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North Korea to be relisted as a state sponsor of Terrorism? Here is what US Lawmakers have to say!

The U.S. designated North Korea as a state sponsor of terrorism after the country bombed a Korean Air flight near Myanmar in 1987, killing 115 people onboard

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FILE - A hazmat crew scan the check-in kiosk machines at Kuala Lumpur International Airport 2 in Sepang, Malaysia, Feb. 26, 2017. Malaysian police ordered a sweep of Kuala Lumpur airport for toxic chemicals and other hazardous substances following the killing of Kim Jong Nam. VOA
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US, March 2, 2017: Amid calls by U.S. lawmakers for North Korea to be relisted as a state sponsor of terrorism following the apparent assassination of the half-brother of North Korean leader Kim Jong Un, there’s an apparent lack of consensus among experts on whether his death is a terrorist attack.

Ted Yoho, the Florida Republican who is chairman of the House Foreign Affairs Subcommittee on Asia and the Pacific, told VOA there is a “strong consensus” in Congress on returning the North to the U.S. list of state sponsors of terrorism.

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Kim Jong Nam, 45, died Feb. 13 shortly after two women allegedly smeared the VX nerve agent on his face at Malaysia’s Kuala Lumpur International Airport. VX is a highly toxic substance which is classified as a weapon of mass destruction under the 1993 Chemical Weapons Convention.

Malaysian police have detained the women and one North Korean national. Seven other North Koreans, including a diplomat based in the Malaysian capital, are currently wanted for questioning.

FILE – People watch a TV screen broadcasting a news report on the assassination of Kim Jong Nam, the older half brother of the North Korean leader Kim Jong Un, at a railway station in Seoul, South Korea, Feb. 14, 2017. VOA

Although the police are still trying to determine if the North was responsible for the assassination, South Korea’s intelligence agency said the killing is state-led terrorism sponsored by the North, according to South Korean lawmakers briefed by the agency.

Currently, three countries are on the U.S. list of state sponsors of terrorism — Iran, Sudan and Syria. They are subject to U.S. financial sanctions, which include restrictions on U.S. foreign assistance, a ban on arms-related exports and sales, and controls on exports of dual-use items.

Call for reinstatement

The U.S. designated North Korea as a state sponsor of terrorism after the country bombed a Korean Air flight near Myanmar in 1987, killing 115 people onboard. Since then, the communist state is not known to have sponsored any terrorist acts, according to the U.S. State Department.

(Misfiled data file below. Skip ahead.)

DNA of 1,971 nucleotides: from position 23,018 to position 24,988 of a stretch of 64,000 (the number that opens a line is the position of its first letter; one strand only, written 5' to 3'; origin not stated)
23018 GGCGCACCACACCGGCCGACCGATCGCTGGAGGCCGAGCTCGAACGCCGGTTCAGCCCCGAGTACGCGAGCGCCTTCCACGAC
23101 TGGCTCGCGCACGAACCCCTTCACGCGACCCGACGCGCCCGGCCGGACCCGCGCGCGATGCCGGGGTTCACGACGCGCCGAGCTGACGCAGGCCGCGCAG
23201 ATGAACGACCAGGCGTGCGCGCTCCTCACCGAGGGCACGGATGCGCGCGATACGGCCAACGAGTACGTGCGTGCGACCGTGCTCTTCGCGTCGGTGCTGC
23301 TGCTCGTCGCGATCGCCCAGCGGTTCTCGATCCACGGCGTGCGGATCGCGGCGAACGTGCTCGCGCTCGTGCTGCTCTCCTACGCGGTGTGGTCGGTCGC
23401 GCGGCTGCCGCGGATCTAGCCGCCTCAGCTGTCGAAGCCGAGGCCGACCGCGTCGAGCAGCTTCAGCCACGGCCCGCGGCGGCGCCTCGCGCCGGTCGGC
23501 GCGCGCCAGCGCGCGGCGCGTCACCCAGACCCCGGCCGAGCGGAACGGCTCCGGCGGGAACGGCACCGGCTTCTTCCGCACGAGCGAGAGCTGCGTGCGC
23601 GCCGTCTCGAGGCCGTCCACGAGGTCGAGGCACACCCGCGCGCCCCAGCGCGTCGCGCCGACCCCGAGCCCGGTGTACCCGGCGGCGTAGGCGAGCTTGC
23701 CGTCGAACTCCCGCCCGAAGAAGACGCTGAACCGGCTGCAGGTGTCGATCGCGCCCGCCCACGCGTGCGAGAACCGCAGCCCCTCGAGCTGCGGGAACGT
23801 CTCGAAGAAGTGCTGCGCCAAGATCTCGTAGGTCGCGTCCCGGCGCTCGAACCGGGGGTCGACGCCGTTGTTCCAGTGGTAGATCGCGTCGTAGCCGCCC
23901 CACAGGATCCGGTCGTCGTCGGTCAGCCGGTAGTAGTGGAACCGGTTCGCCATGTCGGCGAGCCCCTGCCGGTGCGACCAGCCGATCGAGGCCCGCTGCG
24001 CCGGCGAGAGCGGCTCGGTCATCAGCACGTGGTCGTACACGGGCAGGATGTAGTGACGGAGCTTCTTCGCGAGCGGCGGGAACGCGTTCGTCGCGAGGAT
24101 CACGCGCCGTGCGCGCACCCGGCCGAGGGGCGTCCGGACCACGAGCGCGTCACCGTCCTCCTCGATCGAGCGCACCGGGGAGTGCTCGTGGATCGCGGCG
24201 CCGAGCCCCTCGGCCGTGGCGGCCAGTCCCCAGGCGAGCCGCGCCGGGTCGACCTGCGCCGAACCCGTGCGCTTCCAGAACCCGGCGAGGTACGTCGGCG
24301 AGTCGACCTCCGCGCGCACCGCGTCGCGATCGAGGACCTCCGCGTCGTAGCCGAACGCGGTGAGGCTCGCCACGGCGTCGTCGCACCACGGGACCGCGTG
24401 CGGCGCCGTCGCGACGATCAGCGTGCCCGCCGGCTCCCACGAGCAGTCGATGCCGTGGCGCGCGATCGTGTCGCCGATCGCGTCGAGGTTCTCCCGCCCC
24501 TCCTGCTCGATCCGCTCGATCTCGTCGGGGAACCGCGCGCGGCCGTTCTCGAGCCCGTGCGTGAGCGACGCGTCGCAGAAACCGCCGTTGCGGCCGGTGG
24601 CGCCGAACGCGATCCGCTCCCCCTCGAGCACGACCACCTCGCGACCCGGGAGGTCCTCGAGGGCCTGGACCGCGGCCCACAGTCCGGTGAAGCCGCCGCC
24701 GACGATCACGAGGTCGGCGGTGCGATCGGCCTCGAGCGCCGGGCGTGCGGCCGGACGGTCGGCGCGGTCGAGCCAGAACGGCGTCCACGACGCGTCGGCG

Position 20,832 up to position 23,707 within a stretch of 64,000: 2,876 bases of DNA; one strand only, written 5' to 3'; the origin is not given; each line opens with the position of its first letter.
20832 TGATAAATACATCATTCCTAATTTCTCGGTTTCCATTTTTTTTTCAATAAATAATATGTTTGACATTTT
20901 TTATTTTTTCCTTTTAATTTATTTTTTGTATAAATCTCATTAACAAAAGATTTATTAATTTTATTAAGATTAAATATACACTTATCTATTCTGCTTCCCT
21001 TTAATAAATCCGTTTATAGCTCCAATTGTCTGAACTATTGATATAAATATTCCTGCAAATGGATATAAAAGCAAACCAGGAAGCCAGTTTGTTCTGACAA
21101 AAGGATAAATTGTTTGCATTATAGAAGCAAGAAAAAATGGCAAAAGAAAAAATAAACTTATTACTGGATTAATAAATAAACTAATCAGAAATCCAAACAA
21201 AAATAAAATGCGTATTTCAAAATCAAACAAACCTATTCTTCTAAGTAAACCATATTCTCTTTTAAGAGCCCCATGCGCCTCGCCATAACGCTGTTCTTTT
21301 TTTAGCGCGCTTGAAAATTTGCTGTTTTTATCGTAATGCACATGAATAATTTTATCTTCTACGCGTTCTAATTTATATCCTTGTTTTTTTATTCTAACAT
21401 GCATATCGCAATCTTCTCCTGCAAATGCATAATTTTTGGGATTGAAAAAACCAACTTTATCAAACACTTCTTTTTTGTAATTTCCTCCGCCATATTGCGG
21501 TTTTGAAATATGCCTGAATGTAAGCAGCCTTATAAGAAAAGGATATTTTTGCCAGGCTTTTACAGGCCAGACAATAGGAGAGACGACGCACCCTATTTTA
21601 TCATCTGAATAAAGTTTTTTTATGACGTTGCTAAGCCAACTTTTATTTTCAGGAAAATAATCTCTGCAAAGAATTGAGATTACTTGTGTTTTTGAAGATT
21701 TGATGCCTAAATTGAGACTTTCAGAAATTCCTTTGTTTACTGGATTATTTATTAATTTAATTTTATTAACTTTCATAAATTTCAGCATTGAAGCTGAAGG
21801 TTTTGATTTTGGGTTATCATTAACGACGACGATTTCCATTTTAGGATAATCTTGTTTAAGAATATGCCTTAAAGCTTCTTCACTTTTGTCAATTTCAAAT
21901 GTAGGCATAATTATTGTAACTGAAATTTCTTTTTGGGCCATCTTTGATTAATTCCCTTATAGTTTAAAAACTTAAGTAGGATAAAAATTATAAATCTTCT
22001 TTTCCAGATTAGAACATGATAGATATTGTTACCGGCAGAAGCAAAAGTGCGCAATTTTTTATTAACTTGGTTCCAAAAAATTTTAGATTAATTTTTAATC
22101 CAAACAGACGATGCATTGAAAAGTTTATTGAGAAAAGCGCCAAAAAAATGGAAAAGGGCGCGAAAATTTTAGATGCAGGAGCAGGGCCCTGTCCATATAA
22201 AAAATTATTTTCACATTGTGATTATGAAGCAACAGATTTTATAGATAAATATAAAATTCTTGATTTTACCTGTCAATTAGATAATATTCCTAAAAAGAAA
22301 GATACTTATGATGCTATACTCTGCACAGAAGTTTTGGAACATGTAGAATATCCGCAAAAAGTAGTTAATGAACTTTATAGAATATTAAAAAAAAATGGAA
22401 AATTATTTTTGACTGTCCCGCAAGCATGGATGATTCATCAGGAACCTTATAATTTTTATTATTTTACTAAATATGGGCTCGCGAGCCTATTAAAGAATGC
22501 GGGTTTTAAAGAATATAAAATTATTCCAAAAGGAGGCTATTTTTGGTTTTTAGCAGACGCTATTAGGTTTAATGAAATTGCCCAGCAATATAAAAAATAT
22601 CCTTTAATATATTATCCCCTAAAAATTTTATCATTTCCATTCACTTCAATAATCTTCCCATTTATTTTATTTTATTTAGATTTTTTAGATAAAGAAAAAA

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In 2008, the U.S. removed the North from the list as part of a nuclear deal, in which Pyongyang agreed to disable its plutonium plant and allow some inspections. However, the North’s recent provocations have prompted some U.S. lawmakers to seek to repeal the decision. Following the latest incident in Malaysia, there is another push in Congress to return the North to the terrorism blacklist.

FILE – A North Korean nuclear plant is seen before demolishing a cooling tower (R) in Yongbyon, in this photo taken June 27, 2008, and released by Kyodo. VOA

In order to put North Korea back on the list, the U.S. secretary of state “must determine” that the North has “repeatedly provided support for acts of international terrorism,” according to the State Department.

This, nonetheless, could be difficult as the U.S. government and Congress have often disagreed on what constitutes state-sponsored international terrorism. The Obama administration refused repeated calls from Congress to reinstate the North to the list, citing the statutory requirement for such action.

Statutory requirements

Joshua Stanton, a Washington, D.C.-based attorney who specializes in sanctions and also maintains the influential One Free Korea blog, believes that the assassination of Kim Jong Nam, coupled with its previous bellicose acts, meets statutory requirements to put Pyongyang back on the terrorism blacklist.

According to Stanton, the regime has carried out a series of what he called terrorist acts such as threats to theaters showing the film The Interview, an action-comedy centered on an assassination plot against Kim Jong Un.”